Uriconium an Ode

It lieth low near merry England's heart
Like a long-buried sin; and Englishmen
Forget that in its death their sires had part.
And, like a sin, Time lays it bare again
To tell of races wronged,
And ancient glories suddenly overcast,
And treasures flung to fire and rabble wrath.
If thou hast ever longed
To lift the gloomy curtain of Time Past,
And spy the secret things that Hades hath,
Here through this riven ground take such a view.
The dust, that fell unnoted as a dew,

Urbs Coronata

(Song for the City College of New York)

O youngest of the giant brood
Of cities far-renowned;
In wealth and power thou hast passed
Thy rivals at a bound;
And now thou art a queen, New York;
And how wilt thou be crowned?

"Weave me no palace-wreath of pride,"
The royal city said;
"Nor forge an iron fortress-wall
To frown upon my head;
But let me wear a diadem
Of Wisdom's towers instead."

And so upon her island height
She worked her will forsooth,
She set upon her rocky brow

Upon The Thief

The thief, when he doth steal, thinks he doth gain;
Yet then the greatest loss he doth sustain.
Come, thief, tell me thy gains, but do not falter.
When summ'd, what comes it to more than the halter?
Perhaps, thou'lt say, The halter I defy;
So thou may'st say, yet by the halter die.
Thou'lt say, Then there's an end; no, pr'ythee, hold,
He was no friend of thine that thee so told.
Hear thou the Word of God, that will thee tell,
Without repentance thieves must go to hell.
But should it be as thy false prophet says,

Upon The Lord's Prayer

Our Father which in heaven art,
Thy name be always hallowed;
Thy kingdom come, thy will be done;
Thy heavenly path be followed
By us on earth as 'tis with thee,
We humbly pray;
And let our bread us given be,
From day to day.
Forgive our debts as we forgive
Those that to us indebted are:
Into temptation lead us not,
But save us from the wicked snare.
The kingdom's thine, the power too,
We thee adore;
The glory also shall be thine
For evermore.

Upon The Disobedient Child

Children become, while little, our delights!
When they grow bigger, they begin to fright's.
Their sinful nature prompts them to rebel,
And to delight in paths that lead to hell.
Their parents' love and care they overlook,
As if relation had them quite forsook.
They take the counsels of the wanton's, rather
Than the most grave instructions of a father.
They reckon parents ought to do for them,
Though they the fifth commandment do contemn;
They snap and snarl if parents them control,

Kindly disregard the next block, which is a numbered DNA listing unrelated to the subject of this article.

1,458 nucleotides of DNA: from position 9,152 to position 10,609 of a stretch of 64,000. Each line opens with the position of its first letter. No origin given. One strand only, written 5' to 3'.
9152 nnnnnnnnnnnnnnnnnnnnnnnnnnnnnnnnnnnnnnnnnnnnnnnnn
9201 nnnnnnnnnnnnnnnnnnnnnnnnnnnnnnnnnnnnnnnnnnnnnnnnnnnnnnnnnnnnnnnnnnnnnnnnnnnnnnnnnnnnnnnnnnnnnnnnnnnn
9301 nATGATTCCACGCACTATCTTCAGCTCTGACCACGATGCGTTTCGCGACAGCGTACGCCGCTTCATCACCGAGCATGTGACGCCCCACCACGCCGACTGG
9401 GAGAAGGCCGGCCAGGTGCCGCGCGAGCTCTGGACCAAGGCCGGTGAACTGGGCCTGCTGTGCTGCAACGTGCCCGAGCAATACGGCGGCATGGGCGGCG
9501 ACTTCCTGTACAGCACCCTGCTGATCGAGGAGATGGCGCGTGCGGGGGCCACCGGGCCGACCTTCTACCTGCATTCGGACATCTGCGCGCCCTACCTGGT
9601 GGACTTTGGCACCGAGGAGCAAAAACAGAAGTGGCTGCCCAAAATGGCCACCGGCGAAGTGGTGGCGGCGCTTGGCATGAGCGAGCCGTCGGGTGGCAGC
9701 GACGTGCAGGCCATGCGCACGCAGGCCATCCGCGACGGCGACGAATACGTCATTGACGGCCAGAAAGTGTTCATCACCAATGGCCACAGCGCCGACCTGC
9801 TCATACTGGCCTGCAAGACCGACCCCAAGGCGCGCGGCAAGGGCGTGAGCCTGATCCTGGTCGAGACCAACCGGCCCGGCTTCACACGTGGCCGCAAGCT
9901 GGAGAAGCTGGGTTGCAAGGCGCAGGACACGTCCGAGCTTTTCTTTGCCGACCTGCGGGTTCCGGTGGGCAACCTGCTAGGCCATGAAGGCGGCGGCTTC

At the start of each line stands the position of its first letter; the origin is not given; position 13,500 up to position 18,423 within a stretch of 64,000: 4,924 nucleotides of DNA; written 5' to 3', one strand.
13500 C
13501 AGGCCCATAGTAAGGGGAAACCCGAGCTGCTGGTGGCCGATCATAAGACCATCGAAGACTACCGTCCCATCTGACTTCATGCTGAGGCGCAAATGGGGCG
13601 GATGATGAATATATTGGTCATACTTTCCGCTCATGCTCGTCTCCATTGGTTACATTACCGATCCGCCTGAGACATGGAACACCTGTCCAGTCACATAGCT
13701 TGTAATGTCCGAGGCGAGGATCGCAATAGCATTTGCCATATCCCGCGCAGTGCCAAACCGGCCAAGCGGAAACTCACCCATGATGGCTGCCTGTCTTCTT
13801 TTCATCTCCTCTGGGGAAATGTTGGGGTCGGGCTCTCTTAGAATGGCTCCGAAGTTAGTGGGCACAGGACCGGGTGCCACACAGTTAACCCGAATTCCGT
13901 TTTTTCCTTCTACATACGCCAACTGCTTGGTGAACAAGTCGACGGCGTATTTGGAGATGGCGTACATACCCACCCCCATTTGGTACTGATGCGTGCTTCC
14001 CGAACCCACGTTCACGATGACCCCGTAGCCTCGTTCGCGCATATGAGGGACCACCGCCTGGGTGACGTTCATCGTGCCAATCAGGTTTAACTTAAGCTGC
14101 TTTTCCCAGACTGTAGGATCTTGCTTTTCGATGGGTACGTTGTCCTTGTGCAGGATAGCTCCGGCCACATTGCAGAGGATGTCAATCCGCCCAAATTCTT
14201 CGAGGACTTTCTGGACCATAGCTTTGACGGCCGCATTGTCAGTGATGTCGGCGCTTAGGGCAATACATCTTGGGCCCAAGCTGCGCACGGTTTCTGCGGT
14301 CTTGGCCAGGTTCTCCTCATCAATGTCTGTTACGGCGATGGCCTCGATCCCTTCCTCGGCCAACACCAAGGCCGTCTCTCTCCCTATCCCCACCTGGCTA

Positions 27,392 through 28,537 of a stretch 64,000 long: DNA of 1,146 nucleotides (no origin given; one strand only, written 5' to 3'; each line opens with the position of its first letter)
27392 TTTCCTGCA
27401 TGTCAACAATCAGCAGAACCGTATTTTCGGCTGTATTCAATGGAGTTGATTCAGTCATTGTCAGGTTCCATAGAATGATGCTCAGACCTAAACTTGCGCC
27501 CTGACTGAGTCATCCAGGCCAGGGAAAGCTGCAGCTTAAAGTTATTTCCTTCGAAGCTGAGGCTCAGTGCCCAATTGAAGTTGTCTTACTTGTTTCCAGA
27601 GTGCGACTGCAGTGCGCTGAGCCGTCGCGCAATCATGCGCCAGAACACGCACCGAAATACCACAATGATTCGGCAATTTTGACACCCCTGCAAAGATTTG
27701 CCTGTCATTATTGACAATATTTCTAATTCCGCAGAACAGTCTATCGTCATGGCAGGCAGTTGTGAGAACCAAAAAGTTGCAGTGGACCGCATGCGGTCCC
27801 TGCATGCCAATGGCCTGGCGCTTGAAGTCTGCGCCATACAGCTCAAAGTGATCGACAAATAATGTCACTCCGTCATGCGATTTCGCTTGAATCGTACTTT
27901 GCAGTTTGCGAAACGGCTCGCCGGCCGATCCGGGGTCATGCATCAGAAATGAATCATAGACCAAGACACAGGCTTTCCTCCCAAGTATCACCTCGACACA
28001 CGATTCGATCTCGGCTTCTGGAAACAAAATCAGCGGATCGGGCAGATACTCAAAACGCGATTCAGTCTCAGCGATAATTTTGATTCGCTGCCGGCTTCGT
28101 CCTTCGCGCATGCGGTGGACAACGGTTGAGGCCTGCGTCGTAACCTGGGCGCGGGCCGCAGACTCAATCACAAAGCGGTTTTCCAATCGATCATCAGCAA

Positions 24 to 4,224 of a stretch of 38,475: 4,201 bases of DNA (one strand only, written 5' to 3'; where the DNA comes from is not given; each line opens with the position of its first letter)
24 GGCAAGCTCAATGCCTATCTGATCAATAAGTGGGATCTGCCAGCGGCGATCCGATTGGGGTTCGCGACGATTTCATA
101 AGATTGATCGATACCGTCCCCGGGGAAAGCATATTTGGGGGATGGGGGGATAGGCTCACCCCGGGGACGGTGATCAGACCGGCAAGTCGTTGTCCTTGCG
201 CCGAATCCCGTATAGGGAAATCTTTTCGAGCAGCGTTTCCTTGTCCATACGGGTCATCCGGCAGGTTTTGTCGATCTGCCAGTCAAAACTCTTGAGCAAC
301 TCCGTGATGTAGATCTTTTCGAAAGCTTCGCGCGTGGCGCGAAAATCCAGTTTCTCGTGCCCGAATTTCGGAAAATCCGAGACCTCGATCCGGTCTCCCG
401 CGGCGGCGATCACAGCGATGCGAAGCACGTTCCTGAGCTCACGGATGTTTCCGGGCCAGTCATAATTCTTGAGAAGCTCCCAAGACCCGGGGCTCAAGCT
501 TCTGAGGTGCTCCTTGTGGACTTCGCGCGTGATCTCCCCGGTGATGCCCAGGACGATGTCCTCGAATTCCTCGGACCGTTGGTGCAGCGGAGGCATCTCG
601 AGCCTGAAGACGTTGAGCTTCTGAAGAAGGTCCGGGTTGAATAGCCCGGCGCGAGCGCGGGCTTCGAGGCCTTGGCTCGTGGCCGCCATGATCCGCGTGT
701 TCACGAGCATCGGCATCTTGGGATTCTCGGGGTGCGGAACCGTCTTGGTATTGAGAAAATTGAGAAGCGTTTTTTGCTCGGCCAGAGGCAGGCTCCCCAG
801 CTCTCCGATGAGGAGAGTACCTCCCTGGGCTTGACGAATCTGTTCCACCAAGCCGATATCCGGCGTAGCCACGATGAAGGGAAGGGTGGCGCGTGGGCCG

Upon the Circumcision

Ye flaming Powers, and wingèd Warriors bright,
That erst with music, and triumphant song,
First heard by happy watchful Shepherds’ ear,
So sweetly sung your joy the clouds along,
Through the soft silence of the listening night,—
Now mourn; and if sad share with us to bear
Your fiery essence can distill no tear,
Burn in your sighs, and borrow
Seas wept from our deep sorrow,
He who with all Heaven’s heraldry whilere
Entered the world, now bleeds to give us ease.
Alas! how soon our sin
Sore doth begin

Upon Nothing

Nothing, thou elder brother even to shade,
That hadst a being ere the world was made,
And (well fixed) art alone of ending not afraid.
Ere time and place were, time and place were not,
When primitive Nothing Something straight begot,
Then all proceeded from the great united--What?
Something, the general attribute of all,
Severed from thee, its sole original,
Into thy boundless self must undistinguished fall.
Yet Something did thy mighty power command,
And from thy fruitful emptiness's hand,

Upon Nothing

Nothing, thou elder brother even to shade,
That hadst a being ere the world was made,
And (well fixed) art alone of ending not afraid.
Ere time and place were, time and place were not,
When primitive Nothing Something straight begot,
Then all proceeded from the great united--What?
Something, the general attribute of all,
Severed from thee, its sole original,
Into thy boundless self must undistinguished fall.
Yet Something did thy mighty power command,
And from thy fruitful emptiness's hand,

Upon A Snail

She goes but softly, but she goeth sure,
She stumbles not, as stronger creatures do.
Her journey's shorter, so she may endure
Better than they which do much farther go.
She makes no noise, but stilly seizeth on
The flower or herb appointed for her food,
The which she quietly doth feed upon
While others range and glare, but find no good.
And though she doth but very softly go,
However, 'tis not fast nor slow, but sure;
And certainly they that do travel so,
The prize they do aim at they do procure.

Comparison.

Understand That This Is a Dream

Real as a dream
What shall I do with this great opportunity to fly?
What is the interpretation of this planet, this moon?
if I can dream that I dream / and dream anything dreamable / can I dream
I am awake / and why do that?
When I dream in a dream that I wake / up what
happens when I try to move?
I dream that I move
and the effort moves and moves
till I move / and my arm hurts
Then I wake up / dismayed / I was dreaming / I was waking
when I was dreaming still / just now.
and try to remember next time in dreams

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